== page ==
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How ‘Tekno’ Generators are Filling Somalia’s Power Gap


More than two-thirds of the population of sub-Saharan Africa is without electricity. That is a huge chunk for a population of 936.1 million, according to World Bank figures. Somalia is not an exception. Its situation is, however, compounded by 24 years of civil war, which destroyed much of its infrastructure, including power systems. In the absence of government participation in power generation and distribution in Somalia, the service is largely in the hands of the private sector. Tekno Power Somalia Limited, which deals in diesel powered generators, set up shop in the country with the aim of supplying electricity. The firm has operated in Somalia for more than two years now. The group chief executive officer, Mr Mohamed Dahir, says: “We have run business effectively over the last two years. War had slowed down our operations.” Mr Dahir explains that the investment in Somalia was driven by the aspiration to take part in the reconstruction of the country. “There was a major gap and we wanted to fill it, especially in the power generation,” he states.

The Tekno Power CEO is of the opinion that the country has a long way to go in the energy sector, and it needs heavy investment to meet demand and achieve economic growth. Once the energy sector is developed, other sectors will automatically grow, he says. The cost for electricity in Somalia is high due to limited investments. Dahir reveals that one Kilowatt costs $0.8. “Somalia is one of the countries in the world where power is very expensive. If you compare it to Djibouti, Ethiopia or even Kenya, the cost is almost five times higher.” Yet the demand for electricity in Somalia is high. In Mogadishu, where there is demand for about 150 megawatts by the nearly two million population, only 30 megawatts are generated. Thus, there is a deficit of 120 megawatts. “Tekno Power is just one unit of many, but we want to do our best and fill the gap,” Dahir says.

The CEO says there is a need to adopt other sources of energy, such as water, sun and wind. “The wind speed in Somalia is staggering at 180km/h,” Dahir says. The country can therefore explore using wind to produce energy. Dahir however wonders if the Somali government is exploring this as an option. Wind turbines can be built on land or offshore. There are different sizes wind turbines. They range from 100 kilowatts to as large as several megawatts. Larger winds turbines are more cost effective and are grouped together into wind farms, whose power generation can be fused into the national electricity grid. Dahir, who has a Bachelors degree in development studies from University of Nairobi, says they are keen on ensuring that their generators are environmentally friendly.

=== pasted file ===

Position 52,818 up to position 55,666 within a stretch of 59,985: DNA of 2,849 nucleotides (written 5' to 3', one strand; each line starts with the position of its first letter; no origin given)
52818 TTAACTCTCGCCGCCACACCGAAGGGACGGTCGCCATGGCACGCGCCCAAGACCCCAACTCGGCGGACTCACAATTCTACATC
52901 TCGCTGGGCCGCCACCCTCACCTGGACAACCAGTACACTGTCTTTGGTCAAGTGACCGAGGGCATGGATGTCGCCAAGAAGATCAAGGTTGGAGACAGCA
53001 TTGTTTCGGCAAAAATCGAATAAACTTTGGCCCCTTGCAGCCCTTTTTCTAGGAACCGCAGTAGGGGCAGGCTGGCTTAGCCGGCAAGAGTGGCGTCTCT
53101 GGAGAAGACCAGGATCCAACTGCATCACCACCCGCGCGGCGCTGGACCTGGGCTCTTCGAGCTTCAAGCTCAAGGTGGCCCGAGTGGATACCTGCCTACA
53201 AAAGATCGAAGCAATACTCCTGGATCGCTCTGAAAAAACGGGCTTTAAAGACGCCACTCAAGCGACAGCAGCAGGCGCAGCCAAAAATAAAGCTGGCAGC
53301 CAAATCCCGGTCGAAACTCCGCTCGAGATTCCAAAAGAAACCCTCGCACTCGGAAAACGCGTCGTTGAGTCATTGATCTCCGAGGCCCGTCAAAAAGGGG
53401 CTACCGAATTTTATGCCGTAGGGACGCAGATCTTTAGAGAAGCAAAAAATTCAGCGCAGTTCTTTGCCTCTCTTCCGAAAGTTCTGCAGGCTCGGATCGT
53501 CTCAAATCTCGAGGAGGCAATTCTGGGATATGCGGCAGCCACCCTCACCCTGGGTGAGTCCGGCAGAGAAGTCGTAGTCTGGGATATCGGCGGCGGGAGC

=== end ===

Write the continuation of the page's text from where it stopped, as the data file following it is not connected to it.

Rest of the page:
“Our generators are made according to European standards. They do not emit smoke and they also come with silencers, so that they do not make noise either. We sell open sets and enclosed (sound proof) sets,” he explains. Tekno Power is fully operational in Somalia with a staff of 12. “We give priority to Somalis (when hiring) but we outsource technical expertise.” He further acknowledges that the cost of doing business (in Somalia) depends on one’s capacity, capability and capital. “We have invested millions of US dollars to serve this market,” he declares. Tekno Power is registered by the Ministry of Commerce. It supplies power generation equipment.

The company sells different sets of generators, including heavy horse power or mega horse power. The latter ranges from 500 Kilowatts to 800 Kilowatts. The company also sells smaller generators, which are used in small industries. Tekno Power generators are mainly diesel-based. Dahir says their clients are embassies, non-governmental organisations (NGOs), government institutions, hotels, factories, banks, universities, power generating companies and individuals running small businesses. But it has not been a bed of roses for Tekno Power. Competition exists, and it is stiff. Still, he points to the positive mind-set of Somalis as a big asset in the country’s desire to rebuild.

“There is a lot of hope for Somalia. The Turkish government’s contribution in the country’s development has changed the situation. They have improved infrastructure in the country  building of roads and beautification of Mogadishu, and provision of education and health services. With this momentum, there is a lot of hope,” he adds. Further, according to Dahir, the presence of international organisations and staff in the country is an endorsement to the positive changes that have occurred in the last few years. “Thousands of international staff and experts are now in Somalia. A lot has changed and there are lots of hopes,” he asserts.

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